Hi Clinton. To expand on what I said there, it’s important to understand how most people in the U.S. view mental health and the stigmas surrounding it. Athletes have made calloused statement like, “Depression isn’t real,” and family members and friends can often shame people into behavioral modification when they’re struggling as opposed to helping them get better. Thus, when people walk into counseling offices, or talk about their mental health, the association is that something in your life is going horribly wrong or you’re just a weak minded person who can’t cope with life. Because shame is often associated with seeking mental health because of the way we treat it, more people are less apt to chase after it or talk about it because they’re viewed as weak, instead of strong.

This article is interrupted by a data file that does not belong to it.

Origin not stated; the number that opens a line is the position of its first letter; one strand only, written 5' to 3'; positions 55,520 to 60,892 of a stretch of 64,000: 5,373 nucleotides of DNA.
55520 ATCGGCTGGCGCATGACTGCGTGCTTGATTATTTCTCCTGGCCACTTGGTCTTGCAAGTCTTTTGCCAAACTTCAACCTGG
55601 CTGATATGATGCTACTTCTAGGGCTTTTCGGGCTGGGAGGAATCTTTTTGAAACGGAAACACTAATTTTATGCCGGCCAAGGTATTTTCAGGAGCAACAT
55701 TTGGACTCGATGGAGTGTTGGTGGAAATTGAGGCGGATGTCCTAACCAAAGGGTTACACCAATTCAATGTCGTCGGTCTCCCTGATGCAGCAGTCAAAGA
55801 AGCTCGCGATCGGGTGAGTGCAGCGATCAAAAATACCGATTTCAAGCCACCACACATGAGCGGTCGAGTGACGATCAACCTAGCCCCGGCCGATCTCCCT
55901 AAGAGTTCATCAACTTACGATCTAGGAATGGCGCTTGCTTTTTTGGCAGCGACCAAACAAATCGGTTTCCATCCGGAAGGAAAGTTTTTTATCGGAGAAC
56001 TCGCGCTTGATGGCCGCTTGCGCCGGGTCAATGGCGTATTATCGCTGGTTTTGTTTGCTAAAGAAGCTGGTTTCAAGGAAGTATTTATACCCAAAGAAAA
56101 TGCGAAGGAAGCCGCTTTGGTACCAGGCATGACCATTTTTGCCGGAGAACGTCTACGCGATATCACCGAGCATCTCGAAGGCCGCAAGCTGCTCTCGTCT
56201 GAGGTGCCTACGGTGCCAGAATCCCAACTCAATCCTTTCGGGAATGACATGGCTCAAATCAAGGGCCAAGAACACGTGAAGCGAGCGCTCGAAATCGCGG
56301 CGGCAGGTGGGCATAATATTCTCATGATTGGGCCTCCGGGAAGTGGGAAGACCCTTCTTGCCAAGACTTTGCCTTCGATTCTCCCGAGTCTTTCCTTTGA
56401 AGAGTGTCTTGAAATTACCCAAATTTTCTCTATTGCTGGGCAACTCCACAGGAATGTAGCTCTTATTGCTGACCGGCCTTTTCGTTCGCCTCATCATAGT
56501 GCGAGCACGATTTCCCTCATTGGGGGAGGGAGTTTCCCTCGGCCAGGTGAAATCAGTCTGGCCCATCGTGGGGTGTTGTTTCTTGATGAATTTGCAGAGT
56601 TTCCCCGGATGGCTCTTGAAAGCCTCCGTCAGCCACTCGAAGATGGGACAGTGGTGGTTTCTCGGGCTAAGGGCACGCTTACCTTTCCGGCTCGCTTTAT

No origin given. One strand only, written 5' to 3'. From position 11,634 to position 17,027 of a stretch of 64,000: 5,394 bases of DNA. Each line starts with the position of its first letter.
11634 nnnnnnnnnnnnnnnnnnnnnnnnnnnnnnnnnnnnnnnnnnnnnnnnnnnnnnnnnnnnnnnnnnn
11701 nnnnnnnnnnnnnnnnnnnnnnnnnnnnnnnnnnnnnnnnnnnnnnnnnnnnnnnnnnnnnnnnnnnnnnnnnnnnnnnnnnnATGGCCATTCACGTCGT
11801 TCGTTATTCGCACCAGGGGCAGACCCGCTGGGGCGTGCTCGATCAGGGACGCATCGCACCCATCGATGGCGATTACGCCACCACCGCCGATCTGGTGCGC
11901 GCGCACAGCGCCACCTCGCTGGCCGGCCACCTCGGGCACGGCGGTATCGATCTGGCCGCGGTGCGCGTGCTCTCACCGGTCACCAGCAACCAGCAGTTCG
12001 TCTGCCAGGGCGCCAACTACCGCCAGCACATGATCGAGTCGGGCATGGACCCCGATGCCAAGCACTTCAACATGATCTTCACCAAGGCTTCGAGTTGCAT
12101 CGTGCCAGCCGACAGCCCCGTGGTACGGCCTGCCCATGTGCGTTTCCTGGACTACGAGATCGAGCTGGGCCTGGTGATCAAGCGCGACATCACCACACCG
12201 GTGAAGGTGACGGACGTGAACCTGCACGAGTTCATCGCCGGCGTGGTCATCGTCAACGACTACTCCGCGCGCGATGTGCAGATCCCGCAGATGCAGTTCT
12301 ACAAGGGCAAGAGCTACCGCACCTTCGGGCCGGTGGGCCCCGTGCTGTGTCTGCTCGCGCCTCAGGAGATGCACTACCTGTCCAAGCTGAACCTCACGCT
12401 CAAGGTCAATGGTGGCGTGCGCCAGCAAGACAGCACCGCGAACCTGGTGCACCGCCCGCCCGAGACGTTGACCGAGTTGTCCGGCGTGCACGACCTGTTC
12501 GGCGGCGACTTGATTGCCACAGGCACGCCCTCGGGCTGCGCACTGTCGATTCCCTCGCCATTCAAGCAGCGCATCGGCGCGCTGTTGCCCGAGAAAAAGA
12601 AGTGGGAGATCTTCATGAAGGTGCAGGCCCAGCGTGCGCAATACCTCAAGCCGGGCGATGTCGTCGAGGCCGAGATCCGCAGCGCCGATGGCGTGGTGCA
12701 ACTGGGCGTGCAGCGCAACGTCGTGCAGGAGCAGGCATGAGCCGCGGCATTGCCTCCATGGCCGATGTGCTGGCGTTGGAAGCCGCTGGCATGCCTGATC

Hope that clarifies a little more!

Storyteller | Combat wounded veteran | Metalhead | Designer | Bleeding on a page just makes it more authentic: https://benjaminsledge.com

Get the Medium app

A button that says 'Download on the App Store', and if clicked it will lead you to the iOS App store
A button that says 'Get it on, Google Play', and if clicked it will lead you to the Google Play store